Three days after President Joe Biden signed the debt limit deal that averted a U.S. default on the national debt, one of the nation's best known crusaders against taxes hailed the measure as "a good deal."
In an exclusive interview with Newsmax, Americans For Tax Reform President Grover Norquist praised the spending cuts made in the final agreement of the package that narrowly passed the House and was championed by House Speaker Kevin McCarthy in negotiations with Biden.
"What did the Democrats get? The debt ceiling increase," Norquist said. "Everything else was a Republican win."
Norquist reminded Newsmax how the press almost universally concluded that — given the closest margin dividing the parties in the House since 1930 as well as the marathon 15 votes it took McCarthy to be elected speaker of the House last January — the package enacted by House Members was doomed before it was even negotiated by Biden and McCarthy.
"So what did we get?" Norquist asked rhetorically. "For one thing, we got $22 billion taken away from the IRS, $20 billion of that going to other spending issues."
Norquist believes that is critical because "the IRS is a force multiplier for big government. Not only does it raise cash for government, but it is now used to intimidate people, to release tax data to one's enemies, [and] to threaten taxpayers."
Norquist also believes that the IRS "is politicized already and now it's weaponized, so defunding any of that effort is very helpful. We would rather anybody have tax dollars other than the IRS."
Citing the clawing back of the estimated $37 billion in unused COVID money and other spending cuts that were in the final package, the ATR president pointed out that the Congressional Budget Office (CBO) "scored it as somewhere between $1.3-$2 trillion in overall spending cuts over the next ten years. CBO bounces around a bit, but it is a substantial number."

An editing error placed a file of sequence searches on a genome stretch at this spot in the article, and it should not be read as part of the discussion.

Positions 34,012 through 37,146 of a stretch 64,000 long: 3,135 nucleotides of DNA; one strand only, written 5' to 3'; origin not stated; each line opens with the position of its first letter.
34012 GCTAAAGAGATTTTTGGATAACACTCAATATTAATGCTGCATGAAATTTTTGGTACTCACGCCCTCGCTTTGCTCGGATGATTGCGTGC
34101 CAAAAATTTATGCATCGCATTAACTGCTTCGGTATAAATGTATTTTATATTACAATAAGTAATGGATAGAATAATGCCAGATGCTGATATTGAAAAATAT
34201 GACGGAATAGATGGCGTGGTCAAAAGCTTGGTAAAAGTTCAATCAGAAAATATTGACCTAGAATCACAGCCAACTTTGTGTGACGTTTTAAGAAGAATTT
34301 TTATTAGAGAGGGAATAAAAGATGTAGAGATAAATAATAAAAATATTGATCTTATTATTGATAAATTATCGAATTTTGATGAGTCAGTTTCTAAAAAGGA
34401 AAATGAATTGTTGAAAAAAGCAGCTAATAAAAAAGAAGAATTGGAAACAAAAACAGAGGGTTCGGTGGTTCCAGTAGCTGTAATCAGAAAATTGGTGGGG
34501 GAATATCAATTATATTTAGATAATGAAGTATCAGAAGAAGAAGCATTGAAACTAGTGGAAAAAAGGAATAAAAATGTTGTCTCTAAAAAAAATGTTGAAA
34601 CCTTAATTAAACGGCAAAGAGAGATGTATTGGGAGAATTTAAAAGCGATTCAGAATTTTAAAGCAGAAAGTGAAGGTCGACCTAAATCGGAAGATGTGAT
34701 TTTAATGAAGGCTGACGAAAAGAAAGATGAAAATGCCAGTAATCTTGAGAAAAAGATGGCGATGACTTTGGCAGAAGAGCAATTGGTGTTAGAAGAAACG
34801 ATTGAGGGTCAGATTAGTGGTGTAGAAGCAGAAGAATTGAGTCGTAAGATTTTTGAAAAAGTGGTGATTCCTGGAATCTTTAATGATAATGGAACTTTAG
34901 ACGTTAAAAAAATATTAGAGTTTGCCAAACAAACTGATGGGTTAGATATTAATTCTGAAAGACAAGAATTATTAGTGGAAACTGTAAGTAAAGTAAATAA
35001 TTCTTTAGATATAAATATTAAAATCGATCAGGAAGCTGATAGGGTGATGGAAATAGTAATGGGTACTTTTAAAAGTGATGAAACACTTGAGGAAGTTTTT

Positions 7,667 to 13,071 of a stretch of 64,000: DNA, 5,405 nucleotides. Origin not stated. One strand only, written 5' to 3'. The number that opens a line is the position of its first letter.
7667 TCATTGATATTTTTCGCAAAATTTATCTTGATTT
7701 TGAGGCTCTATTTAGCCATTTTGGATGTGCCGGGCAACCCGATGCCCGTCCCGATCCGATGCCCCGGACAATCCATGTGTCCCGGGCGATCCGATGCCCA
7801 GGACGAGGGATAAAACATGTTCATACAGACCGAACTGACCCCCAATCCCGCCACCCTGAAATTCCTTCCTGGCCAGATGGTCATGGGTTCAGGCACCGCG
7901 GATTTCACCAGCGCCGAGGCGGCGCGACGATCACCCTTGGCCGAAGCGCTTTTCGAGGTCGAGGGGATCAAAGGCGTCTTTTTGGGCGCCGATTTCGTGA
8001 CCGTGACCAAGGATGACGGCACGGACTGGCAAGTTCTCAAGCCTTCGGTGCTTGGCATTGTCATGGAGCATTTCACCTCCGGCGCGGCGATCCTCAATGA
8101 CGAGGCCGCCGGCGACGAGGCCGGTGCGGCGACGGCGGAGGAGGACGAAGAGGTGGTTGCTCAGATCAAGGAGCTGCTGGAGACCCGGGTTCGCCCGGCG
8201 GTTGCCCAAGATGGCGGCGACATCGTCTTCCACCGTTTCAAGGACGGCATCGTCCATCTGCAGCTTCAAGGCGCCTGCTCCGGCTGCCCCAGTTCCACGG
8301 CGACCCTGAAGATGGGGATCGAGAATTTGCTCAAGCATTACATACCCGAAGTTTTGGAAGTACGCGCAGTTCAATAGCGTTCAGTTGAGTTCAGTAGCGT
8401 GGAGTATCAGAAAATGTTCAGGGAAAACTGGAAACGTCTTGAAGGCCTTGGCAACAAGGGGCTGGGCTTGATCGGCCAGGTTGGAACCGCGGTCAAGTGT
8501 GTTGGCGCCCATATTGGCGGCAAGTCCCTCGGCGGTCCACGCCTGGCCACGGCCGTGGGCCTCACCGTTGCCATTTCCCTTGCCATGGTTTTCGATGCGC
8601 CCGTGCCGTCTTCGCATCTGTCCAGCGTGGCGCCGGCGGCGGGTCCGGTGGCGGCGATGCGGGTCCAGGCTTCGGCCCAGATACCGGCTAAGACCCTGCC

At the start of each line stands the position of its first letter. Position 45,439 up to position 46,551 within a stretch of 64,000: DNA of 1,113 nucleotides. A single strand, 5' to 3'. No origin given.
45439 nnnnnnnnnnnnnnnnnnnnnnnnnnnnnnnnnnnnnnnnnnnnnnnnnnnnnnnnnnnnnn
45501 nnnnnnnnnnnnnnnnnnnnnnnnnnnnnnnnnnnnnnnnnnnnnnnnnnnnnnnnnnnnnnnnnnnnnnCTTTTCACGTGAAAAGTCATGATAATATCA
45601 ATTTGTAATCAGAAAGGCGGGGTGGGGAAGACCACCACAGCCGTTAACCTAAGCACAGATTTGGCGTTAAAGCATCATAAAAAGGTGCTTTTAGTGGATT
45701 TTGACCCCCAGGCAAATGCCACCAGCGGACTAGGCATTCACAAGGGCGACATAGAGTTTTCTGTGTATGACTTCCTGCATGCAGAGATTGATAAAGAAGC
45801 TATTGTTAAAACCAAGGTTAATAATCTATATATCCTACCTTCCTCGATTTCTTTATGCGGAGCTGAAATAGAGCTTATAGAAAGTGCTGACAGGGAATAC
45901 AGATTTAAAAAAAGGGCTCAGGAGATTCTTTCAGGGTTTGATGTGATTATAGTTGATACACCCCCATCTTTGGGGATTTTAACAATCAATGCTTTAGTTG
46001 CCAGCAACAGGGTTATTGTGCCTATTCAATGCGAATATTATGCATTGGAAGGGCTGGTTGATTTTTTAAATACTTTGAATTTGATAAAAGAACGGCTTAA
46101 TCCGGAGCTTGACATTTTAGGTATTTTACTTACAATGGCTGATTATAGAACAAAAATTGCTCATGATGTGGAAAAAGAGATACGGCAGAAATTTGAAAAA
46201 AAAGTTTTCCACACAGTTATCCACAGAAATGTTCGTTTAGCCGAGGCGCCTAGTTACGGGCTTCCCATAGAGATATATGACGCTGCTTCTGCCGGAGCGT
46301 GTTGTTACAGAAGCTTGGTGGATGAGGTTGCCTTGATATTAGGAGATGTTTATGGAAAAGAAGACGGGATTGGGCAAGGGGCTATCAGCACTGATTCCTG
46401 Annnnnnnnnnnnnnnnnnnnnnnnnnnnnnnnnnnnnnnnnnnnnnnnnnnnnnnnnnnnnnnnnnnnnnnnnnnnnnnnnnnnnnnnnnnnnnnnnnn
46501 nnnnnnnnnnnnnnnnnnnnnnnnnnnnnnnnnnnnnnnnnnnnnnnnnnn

Without question, Norquist is looking forward to the appropriations process that will determine non-discretionary spending, on which present level increases are limited to 1%.
"It's required to have a vote on 12 Appropriations committees [in the House] to do appropriations," he said. "When you do that, then you could actually legislate. None of this money can be used for 'x,' none of this money can be used for 'y.' You can't do that in an omnibus."
In effect, Norquist said, "This would allow you to force every deed to vote for every piece of the government. And that means Democrats will have votes on spending issues that they haven't had votes on in the last ten years or so, when you didn't get very specific when you put everything in one big omnibus bill."
Now, Norquist predicted, "Republicans will be beating Democrats for years to come because of them now having to vote on issues that are contentious."
The ATR then turned to the issue that has been his "magnificent obsession" for decades: tax increases. He recalled how two Republican presidents were, in his words, "tricked" into accepting tax increases by a Democratic-controlled House in return for spending cuts that never materialized.
"In 1982, Democrats and some Republicans were having fainting spells over the deficit ... just over $200 billion at the time," he said, "and that we had to do something or the world was going to end. So they agree on a deal of $3 of spending cuts for every dollar of tax increase. Taxes did go up — every tax they said they were going to raise was raised — but there were no spending cuts."
[Ronald Reagan told The Wall Street Journal in 1983, "We had a tax increase last year premised on the idea we were going to get $3 in spending cuts for every $1 in increased revenue. We never got the $3 in spending cuts. We think we're owed something."]
"This happened again in 1990 with George H.W. Bush, when he was promised a 2-for-1 deal of spending cuts for tax increases," Norquist said. "Taxes went up, there were no spending cuts, and it was key to his defeat for reelection."
This time, Norquist concluded, "we got spending cuts with no tax increase. And when Republicans have the presidency and much more than a teeny majority in the House, we'll get those big spending cuts we've been waiting for."
John Gizzi is chief political columnist and White House correspondent for Newsmax. For more of his reports, Go Here Now.
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